Putin is ‘extremely canny,’ difficult to draw out – Austrian TV host on his ‘toughest interview’

Putin is ‘extremely canny,’ difficult to draw out – Austrian TV host on his ‘toughest interview’
Days after a tense conversation with Vladimir Putin, Austrian TV host Armin Wolf said the Russian president is an “extremely canny” interlocutor who knows how to make life difficult for an interviewer.

“It was definitely the toughest interview that I’ve ever done,” Armin Wolf of Austria’s ORF TV channel told Politico days after talking to Russian President Vladimir Putin. He is “an extremely canny conversationalist who does a few things that make life difficult for the interviewer,” Wolf said, adding that Putin speaks expansively and touches upon a lot of detail.

During interviews, Putin employs various tactics such as responding to questions with his own questions, he said. The Russian leader, who Wolf called “a world champion in Whataboutism,” is very difficult to draw out. “He doesn’t say a word that he doesn’t intend to. He’s extremely controlled.”

The Putin interview, which aired on ORF earlier this week, quickly became tense, with tough questions and blunt answers. Wolf said he felt that Putin, who hosted the journalist in the Kremlin, was “the man of the house and every interruption is considered a lèse-majesté.”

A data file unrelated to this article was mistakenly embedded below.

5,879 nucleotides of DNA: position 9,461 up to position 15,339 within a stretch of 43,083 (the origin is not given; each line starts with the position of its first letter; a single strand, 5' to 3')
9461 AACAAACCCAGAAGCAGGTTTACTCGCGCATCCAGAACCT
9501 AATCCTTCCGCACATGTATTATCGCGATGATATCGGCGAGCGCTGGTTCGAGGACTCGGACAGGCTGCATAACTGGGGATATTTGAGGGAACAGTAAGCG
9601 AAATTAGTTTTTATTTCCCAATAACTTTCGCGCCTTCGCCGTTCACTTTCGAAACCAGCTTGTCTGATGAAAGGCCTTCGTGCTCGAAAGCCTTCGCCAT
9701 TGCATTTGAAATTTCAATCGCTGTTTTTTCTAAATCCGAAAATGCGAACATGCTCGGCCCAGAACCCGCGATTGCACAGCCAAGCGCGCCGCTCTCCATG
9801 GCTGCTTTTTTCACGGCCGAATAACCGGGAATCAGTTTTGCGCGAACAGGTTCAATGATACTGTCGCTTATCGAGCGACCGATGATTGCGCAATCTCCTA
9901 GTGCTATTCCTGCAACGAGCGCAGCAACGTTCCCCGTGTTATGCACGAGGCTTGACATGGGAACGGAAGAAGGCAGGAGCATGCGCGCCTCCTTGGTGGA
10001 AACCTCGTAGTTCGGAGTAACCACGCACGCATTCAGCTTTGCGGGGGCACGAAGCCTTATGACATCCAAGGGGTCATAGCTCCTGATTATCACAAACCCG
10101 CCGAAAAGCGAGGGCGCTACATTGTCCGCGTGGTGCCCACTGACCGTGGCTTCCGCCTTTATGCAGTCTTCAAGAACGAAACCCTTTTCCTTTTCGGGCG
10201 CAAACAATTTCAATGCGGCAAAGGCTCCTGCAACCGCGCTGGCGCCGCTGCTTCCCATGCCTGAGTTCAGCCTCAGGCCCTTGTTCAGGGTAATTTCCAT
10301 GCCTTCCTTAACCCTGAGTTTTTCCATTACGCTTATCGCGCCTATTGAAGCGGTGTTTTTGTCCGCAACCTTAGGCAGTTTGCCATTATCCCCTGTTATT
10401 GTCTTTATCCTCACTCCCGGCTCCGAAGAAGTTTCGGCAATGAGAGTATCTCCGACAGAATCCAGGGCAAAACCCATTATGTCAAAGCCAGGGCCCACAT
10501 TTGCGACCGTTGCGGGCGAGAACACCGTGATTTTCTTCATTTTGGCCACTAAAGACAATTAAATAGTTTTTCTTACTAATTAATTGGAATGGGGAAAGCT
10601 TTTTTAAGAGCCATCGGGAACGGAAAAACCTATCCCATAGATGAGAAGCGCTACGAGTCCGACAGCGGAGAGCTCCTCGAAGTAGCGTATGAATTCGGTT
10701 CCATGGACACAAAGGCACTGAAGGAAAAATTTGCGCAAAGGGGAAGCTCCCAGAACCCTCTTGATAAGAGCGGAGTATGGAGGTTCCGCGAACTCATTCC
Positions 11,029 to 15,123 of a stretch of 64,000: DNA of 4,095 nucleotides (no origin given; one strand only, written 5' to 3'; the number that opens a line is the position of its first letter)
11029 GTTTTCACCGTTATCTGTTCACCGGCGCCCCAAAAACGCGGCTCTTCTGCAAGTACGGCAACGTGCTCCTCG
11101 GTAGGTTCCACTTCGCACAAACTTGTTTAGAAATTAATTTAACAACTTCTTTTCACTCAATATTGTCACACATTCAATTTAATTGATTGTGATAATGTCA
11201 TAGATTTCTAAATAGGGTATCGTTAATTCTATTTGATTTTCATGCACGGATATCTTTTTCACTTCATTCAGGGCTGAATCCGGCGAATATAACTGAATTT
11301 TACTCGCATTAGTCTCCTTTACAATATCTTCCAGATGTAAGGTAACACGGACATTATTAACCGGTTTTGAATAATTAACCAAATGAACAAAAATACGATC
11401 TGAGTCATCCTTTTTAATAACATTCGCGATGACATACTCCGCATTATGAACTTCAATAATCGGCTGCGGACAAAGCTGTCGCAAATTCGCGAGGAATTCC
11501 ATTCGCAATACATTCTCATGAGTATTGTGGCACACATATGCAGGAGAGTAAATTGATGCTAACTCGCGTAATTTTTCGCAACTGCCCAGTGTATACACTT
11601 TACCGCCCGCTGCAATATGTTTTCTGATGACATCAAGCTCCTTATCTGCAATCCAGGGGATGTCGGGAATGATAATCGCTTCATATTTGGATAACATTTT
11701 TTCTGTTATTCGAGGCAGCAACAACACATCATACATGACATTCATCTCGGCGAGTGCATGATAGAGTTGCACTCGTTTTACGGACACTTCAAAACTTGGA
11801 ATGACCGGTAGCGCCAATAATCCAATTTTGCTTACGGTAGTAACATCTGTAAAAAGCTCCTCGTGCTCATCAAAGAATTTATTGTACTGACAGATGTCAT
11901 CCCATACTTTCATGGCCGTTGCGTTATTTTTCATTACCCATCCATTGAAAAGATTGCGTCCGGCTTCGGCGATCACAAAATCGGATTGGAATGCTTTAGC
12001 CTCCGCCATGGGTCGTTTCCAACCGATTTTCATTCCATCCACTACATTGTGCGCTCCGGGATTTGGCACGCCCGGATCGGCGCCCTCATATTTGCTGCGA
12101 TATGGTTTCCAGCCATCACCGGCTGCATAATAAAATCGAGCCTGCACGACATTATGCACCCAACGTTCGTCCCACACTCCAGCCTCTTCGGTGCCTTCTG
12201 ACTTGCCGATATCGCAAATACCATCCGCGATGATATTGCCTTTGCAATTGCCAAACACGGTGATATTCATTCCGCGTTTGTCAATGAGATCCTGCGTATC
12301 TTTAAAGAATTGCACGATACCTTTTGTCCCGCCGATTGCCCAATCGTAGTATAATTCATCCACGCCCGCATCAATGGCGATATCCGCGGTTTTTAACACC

Nevertheless, he repeatedly interrupted Putin. “The moment you interrupt him, he focuses on the interruption. Politicians rarely do that. Either they allow themselves to be interrupted or they ignore you and keep speaking.”

Because of the way Putin handles interruptions, “the interviewer appears rude or not particularly interested in his answers,” Wolf explained.

At one stage, Putin urged Wolf to “be patient” and wait until he is done with the answer. He eventually resorted to Wolf’s native language, German, saying: “Seien Sie so nett, lassen Sie mich etwas sagen” (Please be so kind as to let me say something).

The journalist, however, said interrupting his interviewees is something he does frequently. “I handled it [the Putin interview] like I always do and was surprised that such a big deal was made over the fact that I interrupted him 11 times."

“Eleven times in 54 minutes is really not very much, sometimes I do that in 10 minutes.”  Topics for the interview were negotiated ahead of time, but the Kremlin never asked to have the questions sent in advance, he said. “There wasn’t any issue that was off-limits.”
Wolf added that the simultaneous translation proved to be another tricky point during the interview, but off camera, Putin spoke German.

“What you saw on TV was 97 percent of my interaction with him. The only difference is that off-camera he speaks German and very softly,” Wolf said. “I found that to be the most interesting part. And his German is very good.”

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